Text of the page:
For a land where snow is hardly is a winter rarity, it will come as little surprise that Scotland has several words for the cold white stuff that falls from skies stretching from Edinburgh to Lerwick.
But few might expect the list - from a “feefle” to a “feuchter”, and a “flindrikin” to a “blin-drift” - to amount to a grand total of 421 separate terms designed to describe everything from small flakes of wind-driven snow (“spitters”) to a ghostly figure in a blizzard (“snaw-ghast”).
The compendium, which shows that the Scottish comfortably out-compete the 100 or so words used by the Inuits for snow, is part of a project to bring together the roots of every Scots word into a thesaurus.
The online Scots Historical Thesaurus draws on forgotten words from archaic regional dialects of the Lowlands and the Northern Isles through to terms still used across Scotland today to attempt to record the full range of language used to describe daily life.
Initial research at the University of Glasgow has focused on two areas close to Scottish hearts - the weather and sport.
Dr Susan Rennie, a Scots specialist at the university, said: “Weather has been a vital part of people’s lives in Scotland for centuries. The number and variety of words in the language show how important it was for our ancestors to communicate about the weather, which could so easily affect their livelihoods.”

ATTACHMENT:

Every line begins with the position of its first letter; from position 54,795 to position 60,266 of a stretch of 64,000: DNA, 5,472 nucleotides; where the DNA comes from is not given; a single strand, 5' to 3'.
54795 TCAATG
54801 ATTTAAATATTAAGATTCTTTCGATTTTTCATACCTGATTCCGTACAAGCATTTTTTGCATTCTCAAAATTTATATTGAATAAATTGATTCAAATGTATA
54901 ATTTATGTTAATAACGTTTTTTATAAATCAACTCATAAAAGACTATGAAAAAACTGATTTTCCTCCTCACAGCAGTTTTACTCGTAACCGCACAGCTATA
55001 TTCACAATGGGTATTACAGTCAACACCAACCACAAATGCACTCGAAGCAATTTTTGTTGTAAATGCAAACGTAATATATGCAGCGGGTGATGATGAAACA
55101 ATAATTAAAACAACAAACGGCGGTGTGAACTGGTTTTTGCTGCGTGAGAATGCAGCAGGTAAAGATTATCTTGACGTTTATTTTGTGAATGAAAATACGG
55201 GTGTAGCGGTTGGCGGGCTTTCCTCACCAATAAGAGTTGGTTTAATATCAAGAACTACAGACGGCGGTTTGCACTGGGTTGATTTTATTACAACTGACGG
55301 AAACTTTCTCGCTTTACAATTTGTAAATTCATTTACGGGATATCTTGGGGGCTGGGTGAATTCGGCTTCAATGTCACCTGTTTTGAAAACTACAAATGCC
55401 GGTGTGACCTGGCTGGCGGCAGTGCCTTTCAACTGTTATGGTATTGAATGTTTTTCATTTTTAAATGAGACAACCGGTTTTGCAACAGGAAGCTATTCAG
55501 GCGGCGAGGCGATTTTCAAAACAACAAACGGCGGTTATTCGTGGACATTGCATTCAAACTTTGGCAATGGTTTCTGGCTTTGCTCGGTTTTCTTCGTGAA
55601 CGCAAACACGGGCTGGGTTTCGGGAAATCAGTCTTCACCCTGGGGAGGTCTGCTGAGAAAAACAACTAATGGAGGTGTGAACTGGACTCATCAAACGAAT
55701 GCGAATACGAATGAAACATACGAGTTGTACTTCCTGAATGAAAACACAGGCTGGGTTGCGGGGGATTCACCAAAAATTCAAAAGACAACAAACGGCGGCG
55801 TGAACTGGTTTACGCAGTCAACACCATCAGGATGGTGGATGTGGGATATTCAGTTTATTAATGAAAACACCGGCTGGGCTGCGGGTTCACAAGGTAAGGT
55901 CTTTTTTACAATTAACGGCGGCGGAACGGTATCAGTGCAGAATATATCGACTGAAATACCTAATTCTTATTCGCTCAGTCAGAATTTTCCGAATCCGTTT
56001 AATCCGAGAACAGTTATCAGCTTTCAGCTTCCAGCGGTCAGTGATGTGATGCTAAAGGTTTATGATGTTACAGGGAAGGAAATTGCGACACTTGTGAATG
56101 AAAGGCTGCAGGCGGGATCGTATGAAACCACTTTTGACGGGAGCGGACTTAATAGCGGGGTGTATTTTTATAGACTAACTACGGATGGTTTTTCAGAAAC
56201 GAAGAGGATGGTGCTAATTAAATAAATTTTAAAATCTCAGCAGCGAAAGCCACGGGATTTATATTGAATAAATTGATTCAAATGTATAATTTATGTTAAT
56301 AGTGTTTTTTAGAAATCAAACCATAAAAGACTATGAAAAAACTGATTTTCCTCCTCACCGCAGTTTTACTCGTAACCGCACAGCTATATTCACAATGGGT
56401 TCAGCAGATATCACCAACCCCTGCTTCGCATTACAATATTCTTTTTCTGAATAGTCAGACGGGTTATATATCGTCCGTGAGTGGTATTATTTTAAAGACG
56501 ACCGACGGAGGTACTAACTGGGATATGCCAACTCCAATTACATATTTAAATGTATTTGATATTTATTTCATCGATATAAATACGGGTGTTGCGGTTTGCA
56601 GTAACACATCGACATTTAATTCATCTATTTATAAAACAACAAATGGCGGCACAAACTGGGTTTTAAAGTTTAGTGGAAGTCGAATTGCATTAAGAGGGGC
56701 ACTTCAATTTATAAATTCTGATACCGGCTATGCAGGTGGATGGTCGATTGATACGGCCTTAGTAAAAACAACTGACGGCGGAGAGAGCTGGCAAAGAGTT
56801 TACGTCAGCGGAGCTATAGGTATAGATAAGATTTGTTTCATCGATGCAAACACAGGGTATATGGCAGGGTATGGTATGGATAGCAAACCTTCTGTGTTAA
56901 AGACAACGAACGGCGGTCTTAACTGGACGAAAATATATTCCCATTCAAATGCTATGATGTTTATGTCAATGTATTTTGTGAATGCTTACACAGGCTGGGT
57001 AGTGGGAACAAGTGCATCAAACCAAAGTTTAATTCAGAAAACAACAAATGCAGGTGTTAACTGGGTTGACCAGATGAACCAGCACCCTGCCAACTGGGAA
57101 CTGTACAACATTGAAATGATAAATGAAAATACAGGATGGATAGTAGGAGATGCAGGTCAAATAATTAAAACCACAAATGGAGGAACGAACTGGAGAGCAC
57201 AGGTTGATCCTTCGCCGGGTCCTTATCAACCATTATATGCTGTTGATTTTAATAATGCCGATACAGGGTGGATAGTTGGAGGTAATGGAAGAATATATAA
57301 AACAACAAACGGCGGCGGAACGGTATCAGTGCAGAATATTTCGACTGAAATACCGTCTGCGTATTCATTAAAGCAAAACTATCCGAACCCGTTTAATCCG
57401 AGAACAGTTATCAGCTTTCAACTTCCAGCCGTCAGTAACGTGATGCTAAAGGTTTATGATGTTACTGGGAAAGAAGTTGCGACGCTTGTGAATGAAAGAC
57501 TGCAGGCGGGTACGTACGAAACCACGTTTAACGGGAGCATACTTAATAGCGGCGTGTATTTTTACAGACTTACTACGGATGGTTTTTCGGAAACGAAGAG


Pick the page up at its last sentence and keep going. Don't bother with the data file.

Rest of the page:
Researchers found that alongside myriad words for cloud and mist, loquacious climate-obsessed Scots have excelled down the ages at dreaming up ways to describe the minutiae of types of snow and the way in which it falls.
A seasoned aficionado would never mix up “flindrikin” (a slight snow shower) with a “blin-drift”, used to describe thick drifting snow. The white stuff can also “frog” (start to fall), “feefle” (swirl or twist around a corner) or “feuchter” (fall in slight flakes).
From “bled” to “scowder”, there are no fewer than 18 ways to describe the process of beginning to snow; six separate terms for a large flake (including a “flukra” and a “skelf”); and some 28 words for a thaw, among them “slag day” for when melted ice has turned the soil sticky or “slaggie”.
The study, which is encouraging Scots to offer their own words and definitions along with pictures to illustrate terms, also reveals the precision which was applied to climate-related language in Scotland, especially when it remained a largely agrarian society.
Among the terms catalogued by the thesaurus is a phrase used by the Shetland islanders, “brak da bruid”, describing the first person to walk of freshly-fallen snow.
Snow in Scots
* Snaw-pouther - fine driving snow
* Hielan thaw - rapid thaw followed by a snowstorm
* Moorkavie - to snow densely
* Kast de door - to pile snow against a door to stop it penetrating
* Hog reek - blinding or choking snow driven by a gale
* Snaw breaker - a sheep which breaks a way through snow for others to get foodReuse content